• FIG. 22B voltages for the memory cell, RSLlc and RSLhc during the reset process of FIG. 19B. The division of Vcell among RSLlc and RSLhc is depicted as being constant with time, for simplicity. Vcell(reset) represents a level of Vcell (e.g., −3 V) when the reset transition occurs for RSLlc. V-RSLlc(reset) represents a level of V-RSLlc (e.g., −1.8 V) at which reset transition occurs for layer RSLlc. V-RSLhc reaches a peak level such as −1.2 V when the reset transition occurs for RSLlc. At treset, |V-RSLhc|<|V-RSLhc(reset)| so that RSLhc is not reset. |V-RSLhc(reset)| can be less than or more than |V-RSLlc(reset)|. As Vcell is ramped up in magnitude over time, it is divided between the two resistance switching materials until the reset transition occurs for RSLlc at treset, after which Vcell is lowered to 0 V and the reset process is complete.
  • FIG. 22C depicts currents for the memory cell, RSLlc and RSLhc during the reset process of FIG. 19B. At the time of the cell reset transition, treset, the cell current is: Icell(reset)=I-RSLlc(reset) so that only layer RSLlc would reset. I-RSLhc reaches a peak level which is less than I-RSLhc(reset) when the reset transition occurs so that RSLhc is not reset. As Icell increases over time, it is carried through the two resistance switching materials until the reset transition occurs for RSLlc at treset.
  • The resistance switching memory cell provided includes a protection resistor which is introduced in the cell. The memory cell is operated in a low current regime, so that switching is stable over many switching cycles, and only RSLlc switches while RSLhc acts as a built in resistor. Endurance can be significantly improved, with no endurance yield difference based on cell location in the memory device.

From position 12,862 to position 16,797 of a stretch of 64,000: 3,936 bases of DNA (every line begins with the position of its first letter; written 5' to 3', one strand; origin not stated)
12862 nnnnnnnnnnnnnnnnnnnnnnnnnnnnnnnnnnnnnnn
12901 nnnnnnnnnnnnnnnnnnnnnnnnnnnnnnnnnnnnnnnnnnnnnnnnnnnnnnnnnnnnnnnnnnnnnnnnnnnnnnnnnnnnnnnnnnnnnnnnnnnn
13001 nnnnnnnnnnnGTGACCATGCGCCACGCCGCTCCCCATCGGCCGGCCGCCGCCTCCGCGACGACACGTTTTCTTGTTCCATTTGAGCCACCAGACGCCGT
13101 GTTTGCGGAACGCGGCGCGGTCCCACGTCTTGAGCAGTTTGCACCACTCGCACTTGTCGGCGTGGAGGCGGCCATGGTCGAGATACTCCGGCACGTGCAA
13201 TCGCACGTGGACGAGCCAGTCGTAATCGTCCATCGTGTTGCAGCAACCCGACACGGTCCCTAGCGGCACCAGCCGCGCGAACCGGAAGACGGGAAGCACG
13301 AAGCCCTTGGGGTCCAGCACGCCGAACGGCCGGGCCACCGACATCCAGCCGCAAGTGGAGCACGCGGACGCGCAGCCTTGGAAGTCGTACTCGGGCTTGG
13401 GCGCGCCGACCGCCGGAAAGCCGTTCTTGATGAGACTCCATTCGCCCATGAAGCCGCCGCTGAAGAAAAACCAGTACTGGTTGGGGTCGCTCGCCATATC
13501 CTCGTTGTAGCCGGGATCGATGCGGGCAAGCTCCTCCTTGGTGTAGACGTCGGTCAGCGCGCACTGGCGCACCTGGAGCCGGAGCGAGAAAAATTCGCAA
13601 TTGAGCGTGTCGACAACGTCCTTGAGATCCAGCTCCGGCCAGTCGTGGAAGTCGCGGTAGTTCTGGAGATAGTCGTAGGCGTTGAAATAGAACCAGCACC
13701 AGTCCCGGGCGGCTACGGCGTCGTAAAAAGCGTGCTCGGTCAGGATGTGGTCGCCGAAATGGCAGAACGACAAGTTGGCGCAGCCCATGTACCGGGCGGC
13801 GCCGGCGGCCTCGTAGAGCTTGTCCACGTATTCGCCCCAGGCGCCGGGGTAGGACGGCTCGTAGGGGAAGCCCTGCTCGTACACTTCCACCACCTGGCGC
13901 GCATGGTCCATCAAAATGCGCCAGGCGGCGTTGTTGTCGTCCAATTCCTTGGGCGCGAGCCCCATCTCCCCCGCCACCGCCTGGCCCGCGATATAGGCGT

• Accordingly, it can be seen that, in one embodiment, a resistance-switching memory cell comprises: (a) first and second electrodes; (b) an intermediate material electrically between, and in series with, the first and second electrodes; (c) a low current resistance-switching material electrically between, and in series with, the first electrode and the intermediate material; and (d) a high current resistance-switching material electrically between, and in series with, the second electrode and the intermediate material, the low current resistance-switching material and high current resistance-switching material have respective bipolar switching characteristics, a reset switching current of the high current resistance-switching material is higher than a set and/or reset switching current of the low current resistance-switching material by a factor of at least 1.5.